Friday, May 29, 2009

Issac Newton by James Gleick

An interesting (but brief) exploration into one of the greatest figures in history. While I was happy to find a short biography, after it was done I found I wanted greater detail. I can’t fault Gleick for that because he seems to cover the major aspects of Newton’s life and makes the work accessible. I knew of the odd personal experiments (knitting needle in the eye socket and staring at the sun for as long as he could handle it), but these were put into greater context – Newton was examining notions of perception and sensation and whether experiences were internal or out in the world. Further, Gleick reminded of Newton’s alchemy, metallurgy, theology and that Newton was the head of the Royal Mint for a good chunk of his later life.
Gleick also describes the staggering accomplisments that Newton achieved: foundation work on light and optics; glass and telescopes; calculus and, of course, gravity. To think of someone inventing the notion of infinite series to solve problems as well as being the first to usefully describe and specify what we call “gravity” is truly impressive. I was also surprised to learn that Newton predicted the Earth was oblate in shape and not perfectly circular because of the rotation (this is in fact true). Considering most people don’t know this now and he was able to figure this out in the late 1600s is one more indication of his immense powers of reasoning. Newton, despite his theological leanings, was also the person who pushed the concept of having experiments and data to justify belief as mere opinion was not sufficient.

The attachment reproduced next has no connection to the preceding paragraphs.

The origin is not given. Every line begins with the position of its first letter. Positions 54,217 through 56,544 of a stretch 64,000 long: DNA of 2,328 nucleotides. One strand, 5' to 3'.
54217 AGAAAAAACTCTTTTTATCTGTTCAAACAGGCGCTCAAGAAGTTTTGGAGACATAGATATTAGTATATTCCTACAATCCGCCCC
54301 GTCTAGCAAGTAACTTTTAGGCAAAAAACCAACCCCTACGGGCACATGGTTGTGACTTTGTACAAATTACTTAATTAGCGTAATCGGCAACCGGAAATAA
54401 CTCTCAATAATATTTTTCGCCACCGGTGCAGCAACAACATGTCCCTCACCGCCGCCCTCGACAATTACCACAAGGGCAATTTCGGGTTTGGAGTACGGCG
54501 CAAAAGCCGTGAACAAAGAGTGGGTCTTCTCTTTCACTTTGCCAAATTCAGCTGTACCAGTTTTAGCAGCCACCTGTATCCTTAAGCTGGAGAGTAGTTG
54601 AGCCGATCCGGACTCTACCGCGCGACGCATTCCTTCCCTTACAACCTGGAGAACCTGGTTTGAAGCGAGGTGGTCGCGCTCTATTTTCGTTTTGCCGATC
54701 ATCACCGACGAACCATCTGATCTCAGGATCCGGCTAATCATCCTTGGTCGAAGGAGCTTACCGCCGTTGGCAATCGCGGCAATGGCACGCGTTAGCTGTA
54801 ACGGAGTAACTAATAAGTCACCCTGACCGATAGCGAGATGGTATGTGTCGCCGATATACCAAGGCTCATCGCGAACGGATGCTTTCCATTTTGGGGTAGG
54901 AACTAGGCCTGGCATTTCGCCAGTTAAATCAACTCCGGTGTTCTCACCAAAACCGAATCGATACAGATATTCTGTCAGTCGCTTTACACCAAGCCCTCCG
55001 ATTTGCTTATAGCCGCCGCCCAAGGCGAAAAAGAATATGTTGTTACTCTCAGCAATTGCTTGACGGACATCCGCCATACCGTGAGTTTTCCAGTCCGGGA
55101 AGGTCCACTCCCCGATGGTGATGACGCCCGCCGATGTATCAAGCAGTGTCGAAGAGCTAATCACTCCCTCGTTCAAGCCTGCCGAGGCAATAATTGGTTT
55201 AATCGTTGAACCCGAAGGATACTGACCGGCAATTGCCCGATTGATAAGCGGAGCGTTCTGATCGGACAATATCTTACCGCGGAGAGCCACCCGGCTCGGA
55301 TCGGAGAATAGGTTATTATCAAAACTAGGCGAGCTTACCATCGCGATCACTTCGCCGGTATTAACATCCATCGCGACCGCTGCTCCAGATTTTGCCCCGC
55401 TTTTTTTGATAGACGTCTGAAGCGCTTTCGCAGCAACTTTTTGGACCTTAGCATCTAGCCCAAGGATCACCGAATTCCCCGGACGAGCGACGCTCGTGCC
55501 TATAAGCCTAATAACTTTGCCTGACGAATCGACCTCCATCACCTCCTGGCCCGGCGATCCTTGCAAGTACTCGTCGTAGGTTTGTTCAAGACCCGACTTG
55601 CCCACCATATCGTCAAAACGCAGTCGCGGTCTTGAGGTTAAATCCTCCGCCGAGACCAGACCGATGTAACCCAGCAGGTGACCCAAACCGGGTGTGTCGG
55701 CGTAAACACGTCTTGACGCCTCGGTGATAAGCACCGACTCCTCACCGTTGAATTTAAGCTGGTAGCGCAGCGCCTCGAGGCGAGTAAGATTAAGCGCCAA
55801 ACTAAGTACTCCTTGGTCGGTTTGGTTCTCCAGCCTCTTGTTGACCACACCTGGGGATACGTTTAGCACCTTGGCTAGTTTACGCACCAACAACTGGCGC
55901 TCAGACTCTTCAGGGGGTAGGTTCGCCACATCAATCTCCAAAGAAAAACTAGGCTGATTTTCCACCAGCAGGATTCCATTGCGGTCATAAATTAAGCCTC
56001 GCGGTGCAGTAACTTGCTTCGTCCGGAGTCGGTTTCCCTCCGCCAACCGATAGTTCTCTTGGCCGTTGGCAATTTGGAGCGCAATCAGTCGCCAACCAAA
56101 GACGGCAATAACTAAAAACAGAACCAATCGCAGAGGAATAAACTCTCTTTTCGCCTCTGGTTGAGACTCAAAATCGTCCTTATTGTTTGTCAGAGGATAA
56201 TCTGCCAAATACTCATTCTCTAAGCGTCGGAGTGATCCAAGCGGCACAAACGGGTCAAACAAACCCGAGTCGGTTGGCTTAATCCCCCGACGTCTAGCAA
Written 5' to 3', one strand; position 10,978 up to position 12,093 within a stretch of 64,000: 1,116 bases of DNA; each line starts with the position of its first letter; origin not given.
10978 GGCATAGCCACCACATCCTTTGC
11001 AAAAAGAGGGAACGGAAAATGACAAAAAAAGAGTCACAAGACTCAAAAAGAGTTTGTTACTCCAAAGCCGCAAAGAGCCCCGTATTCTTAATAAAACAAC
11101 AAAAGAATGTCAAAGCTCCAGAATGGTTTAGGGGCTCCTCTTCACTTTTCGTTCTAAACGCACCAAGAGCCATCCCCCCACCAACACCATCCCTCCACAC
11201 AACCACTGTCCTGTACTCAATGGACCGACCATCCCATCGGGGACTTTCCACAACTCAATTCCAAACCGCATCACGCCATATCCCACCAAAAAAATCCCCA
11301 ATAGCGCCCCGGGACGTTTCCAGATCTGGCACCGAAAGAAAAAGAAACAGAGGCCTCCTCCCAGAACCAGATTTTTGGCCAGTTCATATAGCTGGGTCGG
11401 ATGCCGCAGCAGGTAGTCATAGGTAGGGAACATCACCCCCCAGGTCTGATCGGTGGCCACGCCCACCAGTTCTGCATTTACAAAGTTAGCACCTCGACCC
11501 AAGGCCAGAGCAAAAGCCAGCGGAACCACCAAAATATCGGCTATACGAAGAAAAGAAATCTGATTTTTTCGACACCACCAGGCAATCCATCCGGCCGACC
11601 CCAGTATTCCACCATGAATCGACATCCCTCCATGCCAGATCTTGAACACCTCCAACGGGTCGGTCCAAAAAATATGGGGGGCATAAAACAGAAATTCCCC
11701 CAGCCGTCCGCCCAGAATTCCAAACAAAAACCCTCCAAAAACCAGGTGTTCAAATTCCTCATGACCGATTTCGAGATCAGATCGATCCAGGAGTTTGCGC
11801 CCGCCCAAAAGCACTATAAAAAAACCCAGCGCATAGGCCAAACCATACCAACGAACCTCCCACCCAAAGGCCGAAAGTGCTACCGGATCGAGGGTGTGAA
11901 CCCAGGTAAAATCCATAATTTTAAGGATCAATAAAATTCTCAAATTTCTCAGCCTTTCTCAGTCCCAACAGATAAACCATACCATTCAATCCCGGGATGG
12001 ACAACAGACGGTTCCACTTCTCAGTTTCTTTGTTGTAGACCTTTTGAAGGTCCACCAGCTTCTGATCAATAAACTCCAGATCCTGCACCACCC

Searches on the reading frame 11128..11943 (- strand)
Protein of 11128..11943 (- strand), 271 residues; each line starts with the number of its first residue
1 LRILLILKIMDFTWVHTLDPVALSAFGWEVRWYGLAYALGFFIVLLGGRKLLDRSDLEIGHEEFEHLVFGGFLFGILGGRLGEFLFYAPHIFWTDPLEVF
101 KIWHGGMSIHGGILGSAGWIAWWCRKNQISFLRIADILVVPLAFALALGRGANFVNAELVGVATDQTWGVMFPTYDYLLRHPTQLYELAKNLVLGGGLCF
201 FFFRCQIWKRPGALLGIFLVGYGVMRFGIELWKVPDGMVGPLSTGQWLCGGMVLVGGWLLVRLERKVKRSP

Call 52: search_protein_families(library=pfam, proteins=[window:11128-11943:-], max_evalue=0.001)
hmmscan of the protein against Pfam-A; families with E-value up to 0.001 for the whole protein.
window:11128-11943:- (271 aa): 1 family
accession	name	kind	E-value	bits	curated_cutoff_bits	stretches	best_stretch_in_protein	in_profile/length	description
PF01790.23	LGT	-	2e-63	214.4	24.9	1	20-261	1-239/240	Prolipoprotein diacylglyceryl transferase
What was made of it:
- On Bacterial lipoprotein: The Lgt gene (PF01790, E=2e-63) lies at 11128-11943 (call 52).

Newton’s intermittently nasty personality is also explored, like when he attempted to defend his discovery of calculus by discrediting Leibnitz. The Royal Society released an anonymous report indicating that Leibnitz could not be trusted on a whole range of issues, chief among them his claim to the calculus. Further, an anonymous review of this report said additional words of condemnation. Both the report AND the review were by Newton. Sneaky Issac! Apparently, if you want your name preserved in history, make sure to kick everyone else down.

Issac Newton is a good book that describes an obsessive man that barely travelled and never knew a woman but revolutionized mathematics and physics such that we are still using his work as a foundation for understanding the world (ever use the words inertia, momentum, or gravity?).
If we have seen further, it is because we are standing on the shoulders of Newton.


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